Wake Up – We’re in a Race for Scientific Ownership of Manipulation
SOURCE: Dynamic Chiropractic
By William Meeker, DC, MPH, FICC
For several years now, many have pointed out that our major clinical intervention, that family of procedures we call adjustments/manipulation, is no longer a “quack” remedy. That designation changed dramatically over a decade ago with the publication of the RAND appropriateness studies, the AHCPR guidelines on back conditions, and a fair number of randomized clinical trials.
Historically, those studies were very powerful in pulling manipulation out of the closet to where it now is – experiencing a great deal more exposure. As a result, we are seeing a renaissance of interest by osteopathic physicians and physical therapists. This in turn has led to a significant increase in the amount of research on manipulation by these professions. They are challenging chiropractic for pre-eminence in this field.
Professions, by definition, “own” their tools and their knowledge. This means that there is a cultural consensus in society that expertise in the use of professional knowledge is invested in a particular profession because that profession knows the most, is the most expert in, and can do the most good for the public with its unique tools. Lawyers know the most about laws because they make laws, study laws and apply laws. You wouldn’t go to a plumber if you had a legal case. Obviously, the situation is analogous for health care.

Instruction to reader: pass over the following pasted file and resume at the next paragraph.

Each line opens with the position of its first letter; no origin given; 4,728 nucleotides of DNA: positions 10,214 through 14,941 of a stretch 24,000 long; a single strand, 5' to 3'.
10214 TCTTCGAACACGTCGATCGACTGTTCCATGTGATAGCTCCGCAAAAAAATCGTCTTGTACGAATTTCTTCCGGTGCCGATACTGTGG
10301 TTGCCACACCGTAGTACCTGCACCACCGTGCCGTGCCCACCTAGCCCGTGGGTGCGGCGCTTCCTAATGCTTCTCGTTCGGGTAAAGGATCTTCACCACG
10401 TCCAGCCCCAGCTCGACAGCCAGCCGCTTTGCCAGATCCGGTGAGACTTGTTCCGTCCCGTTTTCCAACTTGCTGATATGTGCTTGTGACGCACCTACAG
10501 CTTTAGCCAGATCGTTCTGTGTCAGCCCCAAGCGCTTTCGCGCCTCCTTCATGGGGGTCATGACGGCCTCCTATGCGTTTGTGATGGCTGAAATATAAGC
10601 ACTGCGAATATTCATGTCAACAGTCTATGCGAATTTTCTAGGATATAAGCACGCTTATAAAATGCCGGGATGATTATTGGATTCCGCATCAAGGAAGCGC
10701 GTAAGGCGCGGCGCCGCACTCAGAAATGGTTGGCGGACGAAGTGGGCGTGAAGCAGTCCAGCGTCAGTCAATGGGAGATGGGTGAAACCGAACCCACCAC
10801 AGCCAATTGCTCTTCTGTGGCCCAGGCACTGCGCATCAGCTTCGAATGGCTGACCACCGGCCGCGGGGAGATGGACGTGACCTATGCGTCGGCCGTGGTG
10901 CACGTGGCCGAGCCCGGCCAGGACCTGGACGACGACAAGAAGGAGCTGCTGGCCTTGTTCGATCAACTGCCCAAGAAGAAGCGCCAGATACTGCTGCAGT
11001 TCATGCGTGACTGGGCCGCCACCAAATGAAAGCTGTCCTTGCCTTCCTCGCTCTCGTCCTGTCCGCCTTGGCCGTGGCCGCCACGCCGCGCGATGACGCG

A citizen should not have any trouble deciding whom to consult for specific kinds of clinical expertise. But the situation for manipulation is becoming increasingly muddy, if the scientific publication record is any indication. We chiropractors do not enjoy an unassailable cultural consensus anymore when it comes to manipulation and adjustments. Chiropractors certainly have some authority by virtue of our history and training, but others are encroaching. We need to recognize that our authority in this area is under concerted and constant attack, and I fear that we may be losing ground.
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